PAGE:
For the first time, all varieties of apples from the United States will go on sale in China, the U.S. Department of Agriculture said Monday.
A deal was reached last week between officials for the United States and Chinese governments to grant access to all U.S. apple varieties, instead of just Red Delicious and Golden Delicious.
The Washington Apple Commission – which represents growers of the nation’s largest crop and most apple exports – said China stopped buying U.S. apples in 2012 because of concerns over a fungus.
Access for Red Delicious and Golden Delicious apples was regained last October.
An agreement reached last week in San Francisco will for the first time open the door to all varieties in coming weeks, the Agriculture Department said. The deal culminates 20 years of efforts to send more varieties of apples to China.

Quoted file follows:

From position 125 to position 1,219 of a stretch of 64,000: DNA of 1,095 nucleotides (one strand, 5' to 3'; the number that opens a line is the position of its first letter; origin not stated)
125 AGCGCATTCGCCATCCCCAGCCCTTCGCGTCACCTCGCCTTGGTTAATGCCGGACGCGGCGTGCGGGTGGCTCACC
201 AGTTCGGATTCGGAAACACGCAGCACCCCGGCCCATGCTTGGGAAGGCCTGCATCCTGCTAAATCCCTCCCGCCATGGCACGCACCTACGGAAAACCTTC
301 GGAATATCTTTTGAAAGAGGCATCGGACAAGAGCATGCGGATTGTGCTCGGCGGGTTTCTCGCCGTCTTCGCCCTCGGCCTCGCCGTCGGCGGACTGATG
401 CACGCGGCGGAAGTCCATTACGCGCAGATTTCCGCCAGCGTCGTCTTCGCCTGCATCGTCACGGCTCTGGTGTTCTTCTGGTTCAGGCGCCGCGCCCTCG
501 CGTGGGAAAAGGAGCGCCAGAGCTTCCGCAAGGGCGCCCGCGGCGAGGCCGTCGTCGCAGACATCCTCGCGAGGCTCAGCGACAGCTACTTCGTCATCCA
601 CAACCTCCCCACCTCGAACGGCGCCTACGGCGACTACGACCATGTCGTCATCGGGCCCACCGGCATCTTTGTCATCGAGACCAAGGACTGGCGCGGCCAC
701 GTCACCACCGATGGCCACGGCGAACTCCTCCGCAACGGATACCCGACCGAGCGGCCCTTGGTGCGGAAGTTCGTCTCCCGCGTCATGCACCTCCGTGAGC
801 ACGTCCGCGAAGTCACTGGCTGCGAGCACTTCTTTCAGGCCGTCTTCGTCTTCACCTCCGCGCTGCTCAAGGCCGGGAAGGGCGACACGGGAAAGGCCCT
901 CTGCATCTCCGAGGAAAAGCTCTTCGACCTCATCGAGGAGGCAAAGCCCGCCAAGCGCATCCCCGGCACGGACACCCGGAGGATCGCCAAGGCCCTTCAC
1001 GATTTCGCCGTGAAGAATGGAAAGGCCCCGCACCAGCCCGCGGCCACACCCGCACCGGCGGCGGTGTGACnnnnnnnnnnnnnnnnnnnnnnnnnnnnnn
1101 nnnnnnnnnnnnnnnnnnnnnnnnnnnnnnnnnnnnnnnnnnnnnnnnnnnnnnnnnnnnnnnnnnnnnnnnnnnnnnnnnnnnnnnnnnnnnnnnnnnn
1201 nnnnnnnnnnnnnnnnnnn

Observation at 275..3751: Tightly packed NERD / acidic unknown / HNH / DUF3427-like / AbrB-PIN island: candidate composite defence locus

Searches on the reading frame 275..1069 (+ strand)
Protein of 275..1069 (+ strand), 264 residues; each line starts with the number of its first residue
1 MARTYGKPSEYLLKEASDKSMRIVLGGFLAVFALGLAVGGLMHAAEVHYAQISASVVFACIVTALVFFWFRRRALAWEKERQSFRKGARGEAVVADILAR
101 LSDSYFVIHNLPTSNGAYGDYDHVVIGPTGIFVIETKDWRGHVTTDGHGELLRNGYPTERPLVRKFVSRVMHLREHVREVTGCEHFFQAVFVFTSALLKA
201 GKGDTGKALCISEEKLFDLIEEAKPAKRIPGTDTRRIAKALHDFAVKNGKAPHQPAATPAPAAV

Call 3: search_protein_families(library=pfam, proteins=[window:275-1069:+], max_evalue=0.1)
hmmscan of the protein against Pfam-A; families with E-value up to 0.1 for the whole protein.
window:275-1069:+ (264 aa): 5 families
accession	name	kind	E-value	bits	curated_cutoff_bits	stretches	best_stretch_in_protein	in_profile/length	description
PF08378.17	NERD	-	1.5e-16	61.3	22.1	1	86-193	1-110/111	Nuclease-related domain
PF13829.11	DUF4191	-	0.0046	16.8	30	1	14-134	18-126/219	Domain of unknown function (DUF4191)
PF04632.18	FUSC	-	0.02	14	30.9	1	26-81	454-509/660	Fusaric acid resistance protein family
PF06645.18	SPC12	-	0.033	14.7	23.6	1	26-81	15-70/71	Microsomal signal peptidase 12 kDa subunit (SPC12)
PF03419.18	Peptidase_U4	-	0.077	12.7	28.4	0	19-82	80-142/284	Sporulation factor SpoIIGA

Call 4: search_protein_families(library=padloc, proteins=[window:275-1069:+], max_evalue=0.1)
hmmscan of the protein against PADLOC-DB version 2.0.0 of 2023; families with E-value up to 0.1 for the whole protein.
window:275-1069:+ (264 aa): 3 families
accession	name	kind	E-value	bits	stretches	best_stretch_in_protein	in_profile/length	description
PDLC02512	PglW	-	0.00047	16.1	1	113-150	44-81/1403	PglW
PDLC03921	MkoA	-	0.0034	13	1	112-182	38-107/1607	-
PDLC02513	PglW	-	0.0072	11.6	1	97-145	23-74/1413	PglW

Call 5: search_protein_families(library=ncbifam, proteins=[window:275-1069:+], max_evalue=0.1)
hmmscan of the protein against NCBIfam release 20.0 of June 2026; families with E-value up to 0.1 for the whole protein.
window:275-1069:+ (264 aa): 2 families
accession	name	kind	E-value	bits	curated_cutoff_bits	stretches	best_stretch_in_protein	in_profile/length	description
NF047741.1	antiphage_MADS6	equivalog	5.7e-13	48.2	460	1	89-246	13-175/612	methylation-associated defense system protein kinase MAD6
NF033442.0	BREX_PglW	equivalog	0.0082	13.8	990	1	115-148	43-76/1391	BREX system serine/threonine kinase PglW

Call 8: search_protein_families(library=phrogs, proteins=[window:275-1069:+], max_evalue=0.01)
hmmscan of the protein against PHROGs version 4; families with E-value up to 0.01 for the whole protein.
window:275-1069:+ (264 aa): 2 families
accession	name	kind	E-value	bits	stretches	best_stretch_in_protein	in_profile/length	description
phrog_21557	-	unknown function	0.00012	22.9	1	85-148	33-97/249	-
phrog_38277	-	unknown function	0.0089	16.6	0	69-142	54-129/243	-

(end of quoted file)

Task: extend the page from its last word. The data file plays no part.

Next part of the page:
The deal has the potential to increase U.S. fresh apple exports by about 10 percent in the next two years, the Agriculture Department said.
“The new access for American exports we’re announcing today is the culmination of decades of hard work by USDA staff,” Agriculture Secretary Tom Vilsack said in a news release. “These efforts will result in high quality, fresh U.S. apple varieties available for consumers in China and a significant boost in sales for American apple producers.”
China has allowed the direct shipment of Red Delicious and Golden Delicious varieties since 1994, but Washington grows many different types of apples now, the Washington Apple Commission said.
“Red and Golden Delicious now account for less than 40 percent of our overall volume, and gaining access for the rest of our varieties allows us to provide Chinese consumers with more high-quality choices from Washington,” said Todd Fryhover, president of the commission, which is based in Wenatchee.
The China news is welcome during a record crop year that has been hampered by the West Coast port slowdown, a Russian ban on the import of agricultural products from the U.S., and the worldwide effects of the strengthening dollar, said Barbara Walkenhauer, chair of the Washington Apple Commission board.
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